“Looking for this?” Damian staggered in, dangling the key before me.


He wasn’t dead. He’d passed out and I’d been too busy to notice when he’d come around. He was like a ten-headed hydra. You cut off one head and he just keeps coming. I should have flattened his face into a bloody pancake.

I fled out the other door. I was still faster than he was. He plodded after me, clutching his head. I climbed the ladder to the roof of the deckhouse. If I could launch the rubber dinghy off it, I could get to shore. It was secured to some kind of pole and bolted down with ropes and hooks. I started tugging on one of hooks. It was halfway unlatched when I saw Damian’s fingers grasp the top rung of the ladder. I tugged harder.

His head cleared the top.

I was almost there. But even if I managed to free the dinghy before Damian caught up to me, the cover was stretched tight across, and I had no idea how to start the engine.

Damian hoisted himself over the ladder.

I was out of time. I ran to the edge of the roof. We were closer to the piece of land jutting out in the horizon.

I was a strong swimmer.

I could make it.

I heard the thud of Damian’s foot as he climbed on the roof.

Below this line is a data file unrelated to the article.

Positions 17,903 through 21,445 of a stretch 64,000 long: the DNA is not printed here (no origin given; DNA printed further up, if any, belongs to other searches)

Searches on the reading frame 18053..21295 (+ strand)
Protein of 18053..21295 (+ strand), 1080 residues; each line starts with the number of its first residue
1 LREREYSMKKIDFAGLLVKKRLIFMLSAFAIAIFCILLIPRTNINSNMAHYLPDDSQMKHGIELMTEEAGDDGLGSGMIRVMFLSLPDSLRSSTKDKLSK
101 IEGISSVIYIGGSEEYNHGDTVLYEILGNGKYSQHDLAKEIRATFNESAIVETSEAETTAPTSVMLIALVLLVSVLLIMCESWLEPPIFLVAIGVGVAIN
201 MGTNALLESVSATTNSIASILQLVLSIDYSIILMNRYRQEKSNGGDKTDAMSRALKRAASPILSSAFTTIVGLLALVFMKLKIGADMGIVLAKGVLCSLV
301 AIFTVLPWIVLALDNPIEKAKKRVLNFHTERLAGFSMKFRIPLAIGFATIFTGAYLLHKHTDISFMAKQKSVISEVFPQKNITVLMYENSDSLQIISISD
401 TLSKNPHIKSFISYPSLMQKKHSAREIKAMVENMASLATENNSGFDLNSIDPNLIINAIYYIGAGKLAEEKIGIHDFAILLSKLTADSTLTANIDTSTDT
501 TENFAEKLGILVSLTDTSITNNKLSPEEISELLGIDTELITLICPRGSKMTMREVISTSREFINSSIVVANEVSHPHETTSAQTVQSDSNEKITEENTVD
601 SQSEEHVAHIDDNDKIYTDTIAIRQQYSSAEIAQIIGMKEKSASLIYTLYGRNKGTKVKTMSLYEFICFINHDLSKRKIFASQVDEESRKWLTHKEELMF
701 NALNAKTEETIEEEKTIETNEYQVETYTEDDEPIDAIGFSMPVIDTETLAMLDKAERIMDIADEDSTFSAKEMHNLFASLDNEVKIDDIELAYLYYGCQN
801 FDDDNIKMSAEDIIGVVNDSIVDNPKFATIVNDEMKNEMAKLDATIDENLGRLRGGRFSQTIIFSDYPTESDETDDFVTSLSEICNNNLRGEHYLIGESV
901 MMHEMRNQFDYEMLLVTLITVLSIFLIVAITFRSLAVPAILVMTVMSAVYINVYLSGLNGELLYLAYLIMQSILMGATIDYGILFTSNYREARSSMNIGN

I took a deep breath and dived into the water.

The salt water set my severed finger on fire. I came up, gasping for air. Damian was looking down at me from the boat, an ominous shadow against the backdrop of white clouds—an unsteady ominous shadow. He was struggling to stay on his feet.

Good. I got him good.

I oriented myself with the horizon and started swimming towards land. The water was much colder than I anticipated, but it was calm and the adrenaline was pumping through my veins with each breath I took. I had gone a good distance before I looked back.

The boat was in the same spot and Damian was nowhere in sight. Maybe he’d figured it best to let me go. Maybe it was enough that my father had really experienced my death, felt it, suffered. Whatever his reason, Damian chose not to follow me.

I resumed my strokes. 1, 2, 3, breathe. 1, 2, 3, breathe. I paused after what felt like an eternity, and looked up. I didn’t seem to be any closer to the shoreline. Distances are tricky in the water—what seems like a short distance can take hours. I kicked off my pants, and kept swimming and breathing and swimming and breathing. When the pain in my finger started to subside, I realized my extremities were going numb. I stopped to catch my breath.

The boat was still visible and Damian had now resumed fishing.

Un-fucking-believable. Shouldn’t he be bleeding out from a concussion or fleeing for safety? My father was going to unleash the hounds of hell on him.

I had gone a few more paces when I froze. There was something in the water, a few feet away. It broke through the surface and I caught sight of a black fin. It disappeared, but I could feel its dark form circling around me.


No wonder Damian hadn’t bothered coming after me. We were in shark-infested waters, and I had jumped in with a bandage soaked with blood.